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The Key Things You Should Be Looking For On A Food Label

August 12, 2015 4 min read

One of the most important things you can do when you are looking to be smart with your food choices is to check nutrition labels. Whatever your health goal -- be it weight loss, more energy, heart health -- Prevention put together a list that will help you make the best decisions for your particular goal. Have a look:

If you want more energy:

Focus on whole grains. Look in the ingredient list for the world "whole" in front of words like wheat, corn, barley, rye, and rice. Keep in mind that millet, amaranth, quinoa, and oats are also whole grains. You want these because they help sustain your energy by keeping blood sugar levels stable. Refined carbs (like white flour and white sugar) spike your sugar and then it drops, leaving you feeling drained. Try for at least three 1 ounce servings a day. Glance at iron: Look for 10% daily value (1.8mg) or more per serving. Without enough iron in your blood, your cells don't get oxygen they need, and that causes fatigue, says Nancy Clark, RD, author of Nancy Clark's Sports Nutrition Guidebook. This is especially important if you don't eat red meat. Make your daily goals, 18 mg for age 50 and younger; 8 mg for age 51 and older.

If you want to preserve memory:

Focus on Omega 3s. You will usually find this attribute emblazoned on the package. Lots of foods are fortified with omega-3 fatty acids and so you won't necessarily find it on the label but on the packaging. Things like eggs, cereal and juices are all great examples of this. Try for 1,000mgs a day. Glance at total fat. Make sure that most of the fat is poly- and/or monounsaturated fat. Most foods that are high in polyunsaturated and monounsaturated fats, like oils, list both totals on the label. Add them up, they should be about three quarters of the total fat. Here's a tip, if the label only lists saturated fats and trans fats, subtract them from the total fat to get the unsaturated fat number. A study from the Rush Institute discovered that unsaturated fats may defend against Alzheimer's Disease. Also, a diet in higher in unsaturated fats can improve your cholesterol which can help keep your brain cells healthy. Aim for total fat content that is less than 30% of your daily calories with about three quarters coming from unsaturated fats.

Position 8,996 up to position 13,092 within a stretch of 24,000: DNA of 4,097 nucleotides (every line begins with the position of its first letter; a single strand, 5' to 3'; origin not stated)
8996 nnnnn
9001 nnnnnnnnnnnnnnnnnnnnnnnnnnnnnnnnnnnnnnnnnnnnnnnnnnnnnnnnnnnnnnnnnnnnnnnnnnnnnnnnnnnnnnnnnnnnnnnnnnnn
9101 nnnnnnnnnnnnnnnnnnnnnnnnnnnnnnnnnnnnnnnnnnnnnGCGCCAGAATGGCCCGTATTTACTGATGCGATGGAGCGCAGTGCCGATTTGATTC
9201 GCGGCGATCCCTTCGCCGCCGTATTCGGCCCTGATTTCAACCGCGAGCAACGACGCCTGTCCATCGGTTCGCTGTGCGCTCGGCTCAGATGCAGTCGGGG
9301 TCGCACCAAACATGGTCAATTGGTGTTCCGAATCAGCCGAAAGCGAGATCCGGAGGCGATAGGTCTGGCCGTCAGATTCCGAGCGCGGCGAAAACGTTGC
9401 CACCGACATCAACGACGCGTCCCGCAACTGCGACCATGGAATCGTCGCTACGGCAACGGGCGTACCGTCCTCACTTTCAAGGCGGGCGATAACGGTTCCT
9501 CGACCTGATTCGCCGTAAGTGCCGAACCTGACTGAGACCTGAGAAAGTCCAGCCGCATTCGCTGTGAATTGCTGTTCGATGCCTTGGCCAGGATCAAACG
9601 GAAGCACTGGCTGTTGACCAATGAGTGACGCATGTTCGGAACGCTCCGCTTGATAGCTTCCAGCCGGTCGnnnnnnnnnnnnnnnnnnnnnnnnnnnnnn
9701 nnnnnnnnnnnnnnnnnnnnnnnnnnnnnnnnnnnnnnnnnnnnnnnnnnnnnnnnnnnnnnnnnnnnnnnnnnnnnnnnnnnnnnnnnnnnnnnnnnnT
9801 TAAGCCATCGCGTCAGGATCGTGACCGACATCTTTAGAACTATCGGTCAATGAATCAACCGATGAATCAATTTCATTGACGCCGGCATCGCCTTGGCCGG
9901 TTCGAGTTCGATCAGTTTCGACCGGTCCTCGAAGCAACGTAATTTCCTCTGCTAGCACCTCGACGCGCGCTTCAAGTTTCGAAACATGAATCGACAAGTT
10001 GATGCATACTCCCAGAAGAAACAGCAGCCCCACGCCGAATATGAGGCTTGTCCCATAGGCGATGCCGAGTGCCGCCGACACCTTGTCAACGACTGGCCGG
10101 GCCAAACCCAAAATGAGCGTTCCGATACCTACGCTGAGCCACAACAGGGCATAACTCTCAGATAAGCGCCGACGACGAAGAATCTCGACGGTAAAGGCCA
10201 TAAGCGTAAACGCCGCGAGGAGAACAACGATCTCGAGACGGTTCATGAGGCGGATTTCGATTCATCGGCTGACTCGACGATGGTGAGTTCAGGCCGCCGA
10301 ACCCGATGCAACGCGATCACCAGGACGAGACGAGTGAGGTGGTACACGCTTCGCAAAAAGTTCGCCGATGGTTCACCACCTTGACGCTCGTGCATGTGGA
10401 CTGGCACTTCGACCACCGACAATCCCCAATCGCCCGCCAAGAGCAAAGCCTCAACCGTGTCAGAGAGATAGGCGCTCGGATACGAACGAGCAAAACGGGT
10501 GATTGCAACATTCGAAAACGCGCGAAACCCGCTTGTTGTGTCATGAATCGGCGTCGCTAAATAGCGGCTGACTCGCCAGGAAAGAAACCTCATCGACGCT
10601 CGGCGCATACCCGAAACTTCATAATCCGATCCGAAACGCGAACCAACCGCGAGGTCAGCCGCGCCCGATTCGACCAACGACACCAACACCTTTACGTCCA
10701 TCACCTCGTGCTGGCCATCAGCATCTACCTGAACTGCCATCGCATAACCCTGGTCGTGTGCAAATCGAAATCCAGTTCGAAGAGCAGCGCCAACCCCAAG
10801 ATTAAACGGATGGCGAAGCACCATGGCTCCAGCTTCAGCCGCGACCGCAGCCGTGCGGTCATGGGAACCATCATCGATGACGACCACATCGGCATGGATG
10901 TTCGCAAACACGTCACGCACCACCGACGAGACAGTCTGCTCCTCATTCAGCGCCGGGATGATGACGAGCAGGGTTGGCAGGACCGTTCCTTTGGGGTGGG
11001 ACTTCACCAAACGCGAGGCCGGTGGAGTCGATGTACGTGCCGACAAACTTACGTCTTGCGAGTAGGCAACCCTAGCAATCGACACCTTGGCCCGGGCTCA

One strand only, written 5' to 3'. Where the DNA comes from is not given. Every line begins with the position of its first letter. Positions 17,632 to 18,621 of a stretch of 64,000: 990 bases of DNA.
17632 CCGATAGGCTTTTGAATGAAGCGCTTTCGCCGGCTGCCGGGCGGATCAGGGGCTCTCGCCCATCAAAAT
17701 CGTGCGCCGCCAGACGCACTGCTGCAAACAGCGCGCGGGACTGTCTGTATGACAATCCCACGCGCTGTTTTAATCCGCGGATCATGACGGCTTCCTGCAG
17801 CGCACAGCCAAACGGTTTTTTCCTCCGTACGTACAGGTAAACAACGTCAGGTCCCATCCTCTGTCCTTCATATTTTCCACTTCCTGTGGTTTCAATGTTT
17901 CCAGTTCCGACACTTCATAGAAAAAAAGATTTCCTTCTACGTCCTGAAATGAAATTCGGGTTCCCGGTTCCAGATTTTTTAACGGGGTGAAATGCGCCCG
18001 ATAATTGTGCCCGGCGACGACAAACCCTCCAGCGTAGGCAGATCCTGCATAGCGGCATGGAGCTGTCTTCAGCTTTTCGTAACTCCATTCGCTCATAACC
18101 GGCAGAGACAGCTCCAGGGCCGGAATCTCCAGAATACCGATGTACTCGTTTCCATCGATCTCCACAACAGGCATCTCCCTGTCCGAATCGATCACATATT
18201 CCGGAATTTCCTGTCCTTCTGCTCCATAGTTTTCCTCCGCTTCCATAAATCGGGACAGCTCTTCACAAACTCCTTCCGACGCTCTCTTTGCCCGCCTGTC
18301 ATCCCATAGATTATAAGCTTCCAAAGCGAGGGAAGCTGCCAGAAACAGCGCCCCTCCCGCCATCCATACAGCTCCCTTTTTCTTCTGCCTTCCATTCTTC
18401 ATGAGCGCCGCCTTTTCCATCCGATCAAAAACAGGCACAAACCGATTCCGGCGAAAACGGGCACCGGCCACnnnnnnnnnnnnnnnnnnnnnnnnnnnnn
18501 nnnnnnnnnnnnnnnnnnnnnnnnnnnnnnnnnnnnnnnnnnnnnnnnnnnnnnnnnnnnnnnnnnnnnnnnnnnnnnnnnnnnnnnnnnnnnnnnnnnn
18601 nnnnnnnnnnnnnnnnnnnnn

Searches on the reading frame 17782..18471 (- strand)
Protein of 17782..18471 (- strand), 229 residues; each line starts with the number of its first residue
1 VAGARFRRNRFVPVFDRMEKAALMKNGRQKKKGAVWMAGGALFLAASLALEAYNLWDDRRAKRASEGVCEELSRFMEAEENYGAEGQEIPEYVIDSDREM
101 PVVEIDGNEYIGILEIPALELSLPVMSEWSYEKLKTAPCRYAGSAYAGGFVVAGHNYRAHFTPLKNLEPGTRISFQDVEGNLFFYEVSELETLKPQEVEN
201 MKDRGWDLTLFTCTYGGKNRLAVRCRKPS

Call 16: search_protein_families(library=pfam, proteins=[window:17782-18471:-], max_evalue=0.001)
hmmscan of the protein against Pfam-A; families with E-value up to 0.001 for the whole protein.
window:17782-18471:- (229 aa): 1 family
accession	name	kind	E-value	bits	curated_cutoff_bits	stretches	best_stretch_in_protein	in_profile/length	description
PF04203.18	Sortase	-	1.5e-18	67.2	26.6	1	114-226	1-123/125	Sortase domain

If you want to lose weight:

Focus on calories. Look for a low calorie count and large servings. The 'rule' pretty much says that if you take in 500 fewer calories a day, you will lose a pound in a week. When you are looking at labels, it is hard to know what is too much. Compare similar foods and pay attention to serving sizes. For example, if a servings of raisins is 1.5 ounces for 130 calories and a pineapple snack bowl is 4 ounces and 54 calories, put the raisins back on the shelf. Consider the servings per container is important too. If there are two servings per package, and you normally eat the whole package, than you need to double anything you're reading on a label. Aim for 1,350 calories per day if you are average height and not very active; up to 1,800 if you are tall or if you exercise three or more times per week. Glance at fiber. Try for 3 to 5 grams of fiber per serving. Fiber helps fill you up with fewer calories and it slows digestion which makes you feel fuller, longer. Try for 25 grams a day.

If you want to strengthen your bones:

Focus on calcium. Look for 20-30% daily value which is about 200-300mg per serving. Getting your calcium from food is better than getting it from a supplement. In fact, postmenopausal women who get their calcium from food had better bone density than those who were just taking calcium pills according to a study published in the  American Journal of Clinical Nutrition. Try for a daily total of 1,000 mg for age 50 and younger; 1,200 mg for age 51 and older. Glance at vitamin D. Look for 10% daily value per serving which is about 40 international units or UIs. Generally speaking, only foods that are fortified with vitamin D like milk, orange juice and some ready to eat cereals, will have it listed on the label (natural sources for vitamin D include wild caught salmon, sardines and eggs). Vitamin D helps move calcium from the digestive tract to your blood. If you aren't getting enough vitamin D, your body may only absorb up to 10% of your dietary calcium. Your daily goal should be 400 to 800 IU for age 49 and younger; 800 to 1,000 IU for age 50 and older. Does this clear things up for you? How do you tackle the task of understanding food labels? For more guidance, check out the BodyRock Meal Plan. More than just a menu planner, this Plan comes with a detailed nutrition guide to help you navigate those grocery aisles and a recipe book with over 70 offerings. Eating well has never been so easy!

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